The paper-making process of the invention employs agglomerated hollow particle latex, which can be prepared from a hollow particle latex.
Hollow particle latexes are well-known and are commercially available. The hollow particle latex employed in the preparation of agglomerates can be prepared by any suitable process. Many such processes are known to those skilled in the art. See, for example, U.S. Pat. Nos. 4,427,836, 4,594,363 and 5,157,084. The hollow particle latexes can have an acid-containing core or an acid-free core. Examples of hollow particle latexes include HS 3000 brand latex available from The Dow Chemical Company, and Rhopaque HP 1055 brand latex available from Rohm and Haas Company. Advantageously, the hollow particle latex employed in the agglomeration process has an average particle size of from 0.1 to 10 microns. The particle size distribution of the hollow particle latex employed in the agglomeration process is not critical to performance of the agglomerated hollow particle as a filler in paper coatings.
Most commercially available hollow particle latexes have from 20 to 40 weight percent solids. A wide range of possible void volumes for the hollow particle latex enables a wide range of filler density. The range of void volume for the hollow particle latex preferably is from 10 to about 70 volume percent, more preferably is from 30 to about 60 volume percent, and most preferably is from to about 40 to about 55 volume percent. Mixtures of hollow particle latexes can be employed. In one embodiment of the invention, agglomerates can be prepared from a mixture of a hollow particle latex and another filler.
An agglomerating agent is employed to agglomerate the particles of the hollow particle latex. The choice of the agglomerating agent is determined by the desired charge or zeta potential of the agglomerated hollow particle latex. Suitable agglomerating agents include, for example: cationic surfactants such as cetyl pyridinium chloride, quaternary ammonium salts, and ethoxylated quaternary ammonium salts; positively or negatively or amphotertically charged polyelectrolytes such as cationic starch, cationic polyacrylamide, polyethyleneimine (PEI), polyacrylamide-co-acrylic acid, poly(diallyldimethylammonium chloride), (PDADMAC), and the like; neutral water-soluble polymers such as, for example, polyethylene oxide, (PEO), and partially hydrolyzed polyvinyl acetate; and agglomerating salts such as, for example, calcium chloride, zinc chloride, aluminum chloride, and ammonium sulfate. A colloidally stabilized particle to which the hollow particles adhere is also a suitable agglomerating agent. Examples of preferred agglomerating agents include cetyl pyridinium chloride and poly(diallyldimethylammonium chloride). Mixtures of agglomerating agents can be employed. The agglomerating agent is employed in an amount sufficient to form an agglomerated particle with an average particle diameter that is larger than the average particle size of the non-agglomerated latex. The amount of agglomerating agent advantageously is sufficient to convert at least about 30 weight % of the solids of the hollow particle latex to agglomerates, preferably at least about 50 weight %, more preferably at least about 75 weight % and most preferably at least about 90%. Preferably, from about 0.01 to about 1.0 grams of agglomerating agent is employed per gram of solids of the hollow particle latex, and more preferably from about 0.03 to about 0.5 grams of agglomerating agent is employed per gram of solids of the hollow particle latex.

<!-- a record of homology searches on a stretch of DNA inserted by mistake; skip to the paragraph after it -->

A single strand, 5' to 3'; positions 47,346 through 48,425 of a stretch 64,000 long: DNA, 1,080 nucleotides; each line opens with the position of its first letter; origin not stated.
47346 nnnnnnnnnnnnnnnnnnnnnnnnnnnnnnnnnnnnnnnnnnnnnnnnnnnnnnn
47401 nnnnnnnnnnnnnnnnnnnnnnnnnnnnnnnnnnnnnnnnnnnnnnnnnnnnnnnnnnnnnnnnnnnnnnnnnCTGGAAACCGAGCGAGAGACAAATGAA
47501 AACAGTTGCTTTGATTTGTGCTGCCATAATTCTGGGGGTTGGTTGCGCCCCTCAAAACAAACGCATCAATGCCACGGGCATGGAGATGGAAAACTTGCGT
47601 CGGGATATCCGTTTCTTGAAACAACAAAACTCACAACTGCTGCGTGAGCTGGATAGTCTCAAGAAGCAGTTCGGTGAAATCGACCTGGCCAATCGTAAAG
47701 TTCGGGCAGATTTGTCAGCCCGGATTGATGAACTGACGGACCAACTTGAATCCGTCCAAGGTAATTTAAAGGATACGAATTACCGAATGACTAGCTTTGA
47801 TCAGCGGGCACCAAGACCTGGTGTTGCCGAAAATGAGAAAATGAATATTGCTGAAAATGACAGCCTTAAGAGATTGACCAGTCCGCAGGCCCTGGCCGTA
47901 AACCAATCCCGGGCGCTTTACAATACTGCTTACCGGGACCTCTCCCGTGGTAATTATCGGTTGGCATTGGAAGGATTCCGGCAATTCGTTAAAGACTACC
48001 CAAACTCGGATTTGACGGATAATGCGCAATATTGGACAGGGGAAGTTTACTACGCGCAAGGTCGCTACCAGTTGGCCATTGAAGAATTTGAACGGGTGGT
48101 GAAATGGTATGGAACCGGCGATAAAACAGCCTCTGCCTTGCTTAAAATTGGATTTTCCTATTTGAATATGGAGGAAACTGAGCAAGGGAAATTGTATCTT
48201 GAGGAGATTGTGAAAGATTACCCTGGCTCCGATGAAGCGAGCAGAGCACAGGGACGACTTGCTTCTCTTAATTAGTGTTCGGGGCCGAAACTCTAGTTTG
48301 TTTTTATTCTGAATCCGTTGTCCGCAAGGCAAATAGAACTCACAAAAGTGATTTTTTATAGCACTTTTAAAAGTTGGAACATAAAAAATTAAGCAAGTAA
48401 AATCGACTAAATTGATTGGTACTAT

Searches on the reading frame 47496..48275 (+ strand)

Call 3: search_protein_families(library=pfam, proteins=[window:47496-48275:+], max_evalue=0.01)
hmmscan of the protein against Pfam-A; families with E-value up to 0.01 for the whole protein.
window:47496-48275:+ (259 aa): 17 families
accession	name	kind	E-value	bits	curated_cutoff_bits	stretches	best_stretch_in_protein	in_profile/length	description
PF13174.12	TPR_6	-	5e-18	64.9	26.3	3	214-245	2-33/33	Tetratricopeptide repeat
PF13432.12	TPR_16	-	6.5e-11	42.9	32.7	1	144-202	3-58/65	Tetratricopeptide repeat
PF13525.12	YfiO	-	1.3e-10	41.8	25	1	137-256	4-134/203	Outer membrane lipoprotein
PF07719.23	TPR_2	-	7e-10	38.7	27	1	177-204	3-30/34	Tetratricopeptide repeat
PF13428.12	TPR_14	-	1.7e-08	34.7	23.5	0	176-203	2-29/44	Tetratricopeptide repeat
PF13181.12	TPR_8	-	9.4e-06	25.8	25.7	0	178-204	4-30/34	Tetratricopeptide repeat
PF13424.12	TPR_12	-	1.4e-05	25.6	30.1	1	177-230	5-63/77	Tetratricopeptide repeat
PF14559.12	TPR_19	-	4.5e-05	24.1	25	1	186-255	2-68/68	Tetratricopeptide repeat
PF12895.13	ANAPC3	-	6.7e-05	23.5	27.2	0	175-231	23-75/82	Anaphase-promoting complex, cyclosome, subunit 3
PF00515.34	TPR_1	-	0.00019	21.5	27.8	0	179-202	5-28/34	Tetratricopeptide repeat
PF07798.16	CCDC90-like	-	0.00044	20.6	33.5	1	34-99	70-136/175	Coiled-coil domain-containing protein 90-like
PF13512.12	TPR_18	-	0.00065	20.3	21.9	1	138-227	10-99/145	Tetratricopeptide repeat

The agglomeration is accomplished by contacting the agglomerating agent with the hollow particle latex under conditions sufficient to agglomerate the hollow particle latex. The contacting of the agglomerating agent with the hollow particle latex preferably is done at about room temperature and atmospheric pressure with agitation. It may be advantageous to adjust the solids of the hollow particle latex for the agglomeration process in order to achieve the desired agglomerate density. It is possible to agglomerate the hollow particle latex at the paper producing site.
After formation, the agglomerated hollow particle latex may be further modified with the addition of a stabilizing agent. The purpose of the stabilizing agent is to prevent a further particle size increase by a ripening process, or further agglomeration due to high shear coagulation. Examples of suitable stabilizing agents include water-soluble polymers such as, for example, polyvinyl alcohol, carboxymethylcellulose, and starch. The preferred stabilizing agent is polyvinyl alcohol. Mixtures of stabilizing agents can be employed. The amount of stabilizer advantageously is from 0 to about 40% weight percent based on the weight of dry solids in the hollow latex.
The agglomerates employed in the invention are agglomerates of hollow particles of the hollow particle latex. The agglomerated particles typically are irregular and bumpy. The agglomerated particle latex preferably has a solids content of from about 1 to about 30% solids. As with the hollow particle latex, the solids for the agglomerated hollow particle latex employed in the wet-end of the paper-making process is not particularly critical due to the large dilution the agglomerated hollow particle latex undergoes when used as a filler in the wet-end. In one embodiment, the agglomerated hollow particles can be employed in the form of a dried, redispersible powder. The agglomerated hollow particle latex can be lower in density and higher in particle size than latexes that can be prepared using standard emulsion polymerization techniques. The larger particle size of the agglomerated hollow particle is advantageous in that the aggregates are more readily retained in the sheet during the paper-making process.